A 47-year-old Chinese woman is so happy to have found true love that she hasn’t taken off her wedding dress for the past ten years. You might think that’s crazy, but wait till you hear everything she’s been through. At age 18, Xiang Junfeng was kidnapped from her hometown and sold to an elderly man. She was forced to marry him and lived for 15 years in captivity before she found the courage to run away.

A native of Jimo, in China’s Shandong Province, Xiang was sold to a man in the neighboring city of Linyi. He ended up using her as a slave, putting her to work in the fields. After several years of living in captivity, she managed to escape by running to Liujiazhuang village where a local woman helped her. Eventually, the woman turned out to be Xiang’s savior in more than one way. She introduced Xiang to her own brother, Zhu Zhengliang, and the couple tied the knot in 2004. This event made poor Xiang so happy that she’s refused to wear anything but her wedding attire ever since.

Although she got married with just the one dress, Xiang later had three more made – one for each season. “I bought one and made the other three,” she said. “I had only ever known a violent and abusive man and I avoided men until I met my new partner who brought me truly out of my shell and treated me so differently. I couldn’t believe it when he asked me to marry him.”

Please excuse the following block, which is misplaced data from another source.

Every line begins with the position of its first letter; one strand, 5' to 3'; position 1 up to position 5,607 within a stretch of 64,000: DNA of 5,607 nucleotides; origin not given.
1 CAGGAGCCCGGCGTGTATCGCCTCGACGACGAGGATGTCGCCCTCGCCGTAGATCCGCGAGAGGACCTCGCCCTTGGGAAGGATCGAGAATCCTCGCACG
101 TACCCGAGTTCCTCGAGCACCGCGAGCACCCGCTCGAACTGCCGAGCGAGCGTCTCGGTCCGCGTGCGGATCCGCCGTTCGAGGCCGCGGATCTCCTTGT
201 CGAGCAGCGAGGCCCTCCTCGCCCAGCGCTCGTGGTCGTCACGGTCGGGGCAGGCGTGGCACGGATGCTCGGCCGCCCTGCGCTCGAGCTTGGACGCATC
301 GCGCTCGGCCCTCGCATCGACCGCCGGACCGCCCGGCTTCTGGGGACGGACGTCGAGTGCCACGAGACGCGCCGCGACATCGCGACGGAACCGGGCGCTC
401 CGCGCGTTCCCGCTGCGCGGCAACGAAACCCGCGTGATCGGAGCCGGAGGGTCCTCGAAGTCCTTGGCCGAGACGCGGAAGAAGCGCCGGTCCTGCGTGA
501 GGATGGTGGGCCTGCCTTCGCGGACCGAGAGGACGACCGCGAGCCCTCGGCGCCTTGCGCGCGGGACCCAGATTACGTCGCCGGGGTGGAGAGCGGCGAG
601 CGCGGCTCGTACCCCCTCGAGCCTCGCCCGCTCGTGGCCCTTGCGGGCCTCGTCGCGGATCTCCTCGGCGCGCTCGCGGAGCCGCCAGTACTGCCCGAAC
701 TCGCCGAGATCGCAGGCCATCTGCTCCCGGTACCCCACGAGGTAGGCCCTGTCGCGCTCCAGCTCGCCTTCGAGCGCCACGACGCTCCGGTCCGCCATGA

Xiang-Junfeng

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French Artist to Live inside Grizzly Bear Carcass for Thirteen Days

Abraham Poincheval, a performance artist from France, specializes in confining himself to the smallest possible spaces for long periods of time. A couple of years ago, he spent a whole week buried in a tiny underground hole in a bookstore, with just a pile of books for company. Now he has fashioned a new task for himself – he’s spending nearly a fortnight (1 to 13 April) crammed inside the carcass of a grizzly bear, in a space measuring only half a square meter. He won’t be coming out at all, not even to eat, drink, sleep or relieve himself. Two cameras will be on him at all times, recording the whole experience.